Most construction clients have no knowledge of changes to key safety regulations affecting how they manage building projects which came into effect three years ago.
The Construction (Design and Management) Regulations 2007 place obligations upon the person or company commissioning the works to manage health and safety.
But the report by the British Property Federation (BPF) and the Construction Clients’ Group (CCG), shows that two-thirds of companies have no knowledge of the legislation whatsoever.
The report indicates that clients which do not have a regular involvement in construction are most ignorant about the regulations, even though jail terms or unlimited fines can be imposed on companies or individuals who fail to comply with them.
Among regular construction clients, the study found that the legislation has not led to a substantial improvement in health and safety performance, although costs and the level of administration required for compliance have risen.
James Preston-Hood, CCG board director and chair of the Construction Clients Group said: “The report bears out our own experiences; the regulations have not led to a substantial increase in site safety, while the costs and administration associated with complying have risen.”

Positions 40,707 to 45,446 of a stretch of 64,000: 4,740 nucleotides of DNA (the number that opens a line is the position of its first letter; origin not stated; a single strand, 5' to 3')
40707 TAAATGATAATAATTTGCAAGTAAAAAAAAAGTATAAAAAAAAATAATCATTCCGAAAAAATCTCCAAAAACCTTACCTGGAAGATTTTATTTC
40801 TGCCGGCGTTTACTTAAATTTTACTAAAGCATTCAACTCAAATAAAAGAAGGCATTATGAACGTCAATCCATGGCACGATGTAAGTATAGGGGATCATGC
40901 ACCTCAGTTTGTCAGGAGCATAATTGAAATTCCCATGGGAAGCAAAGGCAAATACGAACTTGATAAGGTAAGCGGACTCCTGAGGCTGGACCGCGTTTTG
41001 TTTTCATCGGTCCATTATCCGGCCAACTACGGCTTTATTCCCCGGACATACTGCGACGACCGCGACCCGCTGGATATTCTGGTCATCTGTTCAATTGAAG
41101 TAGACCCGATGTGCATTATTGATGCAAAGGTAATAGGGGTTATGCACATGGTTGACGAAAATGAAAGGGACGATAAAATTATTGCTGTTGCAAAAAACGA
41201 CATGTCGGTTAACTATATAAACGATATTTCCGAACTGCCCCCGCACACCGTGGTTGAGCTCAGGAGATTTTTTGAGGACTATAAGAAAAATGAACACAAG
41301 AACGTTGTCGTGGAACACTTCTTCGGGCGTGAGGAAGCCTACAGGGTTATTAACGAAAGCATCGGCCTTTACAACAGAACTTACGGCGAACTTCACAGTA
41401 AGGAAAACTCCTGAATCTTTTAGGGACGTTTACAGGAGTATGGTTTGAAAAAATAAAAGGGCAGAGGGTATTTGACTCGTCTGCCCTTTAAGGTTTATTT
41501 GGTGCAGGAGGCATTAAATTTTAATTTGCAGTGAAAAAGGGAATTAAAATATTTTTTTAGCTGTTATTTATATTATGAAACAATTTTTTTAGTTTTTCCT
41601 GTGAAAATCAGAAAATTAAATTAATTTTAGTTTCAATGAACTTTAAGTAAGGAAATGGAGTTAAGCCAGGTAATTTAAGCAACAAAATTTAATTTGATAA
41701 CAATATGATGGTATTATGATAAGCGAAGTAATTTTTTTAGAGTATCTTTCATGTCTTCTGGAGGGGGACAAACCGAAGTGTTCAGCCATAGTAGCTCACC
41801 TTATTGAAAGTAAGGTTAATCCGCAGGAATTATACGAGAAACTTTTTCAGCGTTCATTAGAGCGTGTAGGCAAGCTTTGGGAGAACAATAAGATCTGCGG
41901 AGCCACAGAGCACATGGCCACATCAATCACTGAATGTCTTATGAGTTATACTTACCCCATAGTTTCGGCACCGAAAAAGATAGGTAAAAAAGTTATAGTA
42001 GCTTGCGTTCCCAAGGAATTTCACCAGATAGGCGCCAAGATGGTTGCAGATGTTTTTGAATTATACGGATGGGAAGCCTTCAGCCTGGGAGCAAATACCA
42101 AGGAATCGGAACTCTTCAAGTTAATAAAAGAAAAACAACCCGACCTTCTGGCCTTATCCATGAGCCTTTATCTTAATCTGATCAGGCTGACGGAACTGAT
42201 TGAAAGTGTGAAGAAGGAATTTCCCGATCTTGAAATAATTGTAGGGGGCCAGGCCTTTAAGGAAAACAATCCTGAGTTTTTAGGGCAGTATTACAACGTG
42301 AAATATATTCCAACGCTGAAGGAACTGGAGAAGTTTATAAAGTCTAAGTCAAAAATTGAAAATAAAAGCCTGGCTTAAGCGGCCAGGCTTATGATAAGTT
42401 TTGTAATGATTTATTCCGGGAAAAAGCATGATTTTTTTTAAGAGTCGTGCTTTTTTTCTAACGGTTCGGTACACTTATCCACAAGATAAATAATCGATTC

Liz Peace, chief executive of the British Property Federation said: “Health and safety is something which organisations should manage as carefully as their balance sheets. It is clear from the research that this message is not permeating outside of the regular client community and at a time where the construction industry is suffering under huge cuts, it is vital we do not up the burden further.”
Jon de Souza, chief executive of the Construction Clients’ Group said: “The findings of the report confirm that changes are needed to the legislation to deliver their intent. We would like to see the Health and Safety Executive commit to a root and branch review of the regulations and also refresh their communication strategy with the general business community.”